State v. Grant

Annotate this Case

77 Wn.2d 47 (1969)

459 P.2d 639

THE STATE OF WASHINGTON, Respondent, v. DAVID GRANT et al., Appellants.[*]

Nos. 39745, 40189.

The Supreme Court of Washington, Department One.

October 9, 1969.

HILL, J.

Pity the good Samaritan! James Hyneman breakfasted at Stockmen's Cafe in Yakima at about 3:30 a.m. on March 16, 1967, and then gave Margaret Stewart a ride to her home in southeast Yakima. His conveyance was a 3/4-ton flatbed truck with a camper on the back. It was close to 4 a.m. when she directed him where to stop. After she alighted and disappeared behind the truck, two men suddenly appeared, one at each door. The one on the left had a gun and threatened to shoot Mr. Hyneman. They forced him out of his truck, took his watch, wallet, and the money and change out of his pocket. He was then directed to walk toward a vacant lot. While walking, he heard the sound of running footsteps, and turned in time to see the two men running to a car in which they drove away.

Mr. Hyneman reported the robbery to the police. He later identified two men in a police lineup as the robbers. *49 The men so identified are the appellants here, Sammy Phillips and David Grant.

At the trial, in addition to the testimony of Mr. Hyneman, the state presented that of Linda Richards and Charles Weaver who testified that they and appellant Grant were passengers in a car driven by appellant Phillips, which car followed the truck in which Margaret Stewart and Mr. Hyneman drove away from the cafe. Richards and Weaver testified further that, after the truck stopped, the appellants left the car and Margaret Stewart got into it. A short time later the appellants returned to the car bringing with them a watch and a wallet containing money. Thereafter the witnesses, Weaver and Richards, and the appellants, Phillips and Grant, accompanied by Margaret Stewart, drove to Vancouver, Washington.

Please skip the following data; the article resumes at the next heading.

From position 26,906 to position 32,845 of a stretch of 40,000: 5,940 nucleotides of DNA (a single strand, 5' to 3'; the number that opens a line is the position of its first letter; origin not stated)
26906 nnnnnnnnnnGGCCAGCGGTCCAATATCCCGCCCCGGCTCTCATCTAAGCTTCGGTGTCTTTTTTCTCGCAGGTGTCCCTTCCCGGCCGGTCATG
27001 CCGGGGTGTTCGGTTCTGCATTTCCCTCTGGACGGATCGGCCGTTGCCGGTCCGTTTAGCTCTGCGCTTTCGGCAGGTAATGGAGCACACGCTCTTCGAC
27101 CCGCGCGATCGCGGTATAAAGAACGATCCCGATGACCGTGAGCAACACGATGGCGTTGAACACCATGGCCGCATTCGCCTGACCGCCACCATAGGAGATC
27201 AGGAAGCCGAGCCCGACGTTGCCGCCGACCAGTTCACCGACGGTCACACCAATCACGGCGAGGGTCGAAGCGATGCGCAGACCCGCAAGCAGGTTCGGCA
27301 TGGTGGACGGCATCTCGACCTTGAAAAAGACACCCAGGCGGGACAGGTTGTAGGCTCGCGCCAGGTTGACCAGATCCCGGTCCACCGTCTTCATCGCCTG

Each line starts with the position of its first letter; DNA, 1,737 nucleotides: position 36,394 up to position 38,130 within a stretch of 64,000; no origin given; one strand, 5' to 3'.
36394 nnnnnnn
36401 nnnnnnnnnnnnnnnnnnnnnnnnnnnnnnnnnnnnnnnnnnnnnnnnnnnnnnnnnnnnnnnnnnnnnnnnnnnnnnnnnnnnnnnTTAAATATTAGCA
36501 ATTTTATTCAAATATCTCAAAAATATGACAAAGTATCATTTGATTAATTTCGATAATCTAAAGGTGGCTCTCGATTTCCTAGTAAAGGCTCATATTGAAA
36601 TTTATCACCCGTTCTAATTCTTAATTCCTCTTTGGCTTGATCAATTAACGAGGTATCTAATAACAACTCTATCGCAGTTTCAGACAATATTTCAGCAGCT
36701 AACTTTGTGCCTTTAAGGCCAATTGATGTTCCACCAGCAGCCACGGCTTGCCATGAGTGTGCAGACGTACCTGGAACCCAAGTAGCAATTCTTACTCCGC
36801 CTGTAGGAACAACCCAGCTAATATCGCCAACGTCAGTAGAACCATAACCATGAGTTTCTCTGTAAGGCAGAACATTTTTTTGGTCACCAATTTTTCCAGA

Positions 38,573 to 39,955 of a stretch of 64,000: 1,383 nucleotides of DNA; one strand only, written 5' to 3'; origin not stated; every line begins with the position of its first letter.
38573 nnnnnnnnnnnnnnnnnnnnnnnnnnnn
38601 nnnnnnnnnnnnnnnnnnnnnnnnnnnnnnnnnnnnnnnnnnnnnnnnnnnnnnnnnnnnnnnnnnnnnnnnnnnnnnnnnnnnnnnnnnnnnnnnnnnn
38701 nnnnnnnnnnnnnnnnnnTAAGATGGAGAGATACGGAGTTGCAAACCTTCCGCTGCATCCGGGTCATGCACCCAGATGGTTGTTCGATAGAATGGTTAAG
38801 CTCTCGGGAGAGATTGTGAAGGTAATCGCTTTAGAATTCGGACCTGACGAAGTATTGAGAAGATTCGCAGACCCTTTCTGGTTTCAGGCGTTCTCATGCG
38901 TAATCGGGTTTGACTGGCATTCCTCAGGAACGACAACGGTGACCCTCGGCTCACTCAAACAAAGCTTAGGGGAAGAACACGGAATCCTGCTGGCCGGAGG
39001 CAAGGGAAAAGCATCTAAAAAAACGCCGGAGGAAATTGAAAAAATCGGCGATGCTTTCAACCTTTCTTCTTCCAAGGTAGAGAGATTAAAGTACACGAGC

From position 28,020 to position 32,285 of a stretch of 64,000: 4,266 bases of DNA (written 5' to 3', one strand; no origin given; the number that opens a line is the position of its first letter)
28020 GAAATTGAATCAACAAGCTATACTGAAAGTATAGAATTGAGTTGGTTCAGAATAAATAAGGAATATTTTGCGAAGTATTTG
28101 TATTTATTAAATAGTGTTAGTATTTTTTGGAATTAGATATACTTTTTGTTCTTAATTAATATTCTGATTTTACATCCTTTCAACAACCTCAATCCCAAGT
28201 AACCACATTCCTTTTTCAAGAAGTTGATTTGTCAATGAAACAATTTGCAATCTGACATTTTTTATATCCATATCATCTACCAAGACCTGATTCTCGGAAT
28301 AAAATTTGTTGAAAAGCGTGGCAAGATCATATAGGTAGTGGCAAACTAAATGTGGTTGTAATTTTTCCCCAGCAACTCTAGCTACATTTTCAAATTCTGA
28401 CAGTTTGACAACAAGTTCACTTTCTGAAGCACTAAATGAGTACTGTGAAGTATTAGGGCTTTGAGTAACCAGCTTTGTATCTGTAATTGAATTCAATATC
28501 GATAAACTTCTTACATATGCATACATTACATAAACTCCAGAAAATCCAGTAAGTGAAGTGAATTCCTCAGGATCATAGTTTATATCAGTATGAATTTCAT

Appellant Sammy Phillips testified that only he and appellant David Grant (who did not tesify) drove to Vancouver, Washington, to see appellant Grant's sister, and arrived there about 2:30 to 3 a.m., March 16th. The time at which they left Yakima was fixed at 11:15 p.m. on March 15th. This was corroborated by the sister who testified that Phillips and Grant and no one else arrived at the place where she was staying in Vancouver between 1:30 and 2:30 a.m. on March 16th. This testimony, if believed, established an alibi.

Margaret Stewart (who was also charged with the Hyneman robbery, but was tried separately) testified the appellants were asked to leave the Stockmen's Cafe at about 10 p.m. on March 15, and she did not see them from that time until 11 a.m. the next day, March 16. This was consistent with the alibi testimony.

The jury obviously accepted the testimony of Hyneman, Weaver and Richards, and found appellants Phillips and Grant guilty of robbery.

The contentions on the appeal from the robbery conviction border on the frivolous, and can be disposed of summarily:

[1] 1. Error was claimed in that the information charged a taking "in the presence of James Hyneman," and *50 the evidence was that the taking was "from the person of James Hyneman."

Answer: RCW 9.75.010 defines robbery as "the unlawful taking of personal property from the person of another, or in his presence..."

While personal property may be taken from the victim's presence without being taken from his person, it cannot be taken from his person without being taken in his presence. The evidence was sufficient to prove the offense as charged.

[2] 2. Error was claimed in the admission of evidence that the appellants were identified in a police lineup without a showing that they had waived the right to have counsel present during the lineup; and that this denied them the effective assistance of counsel.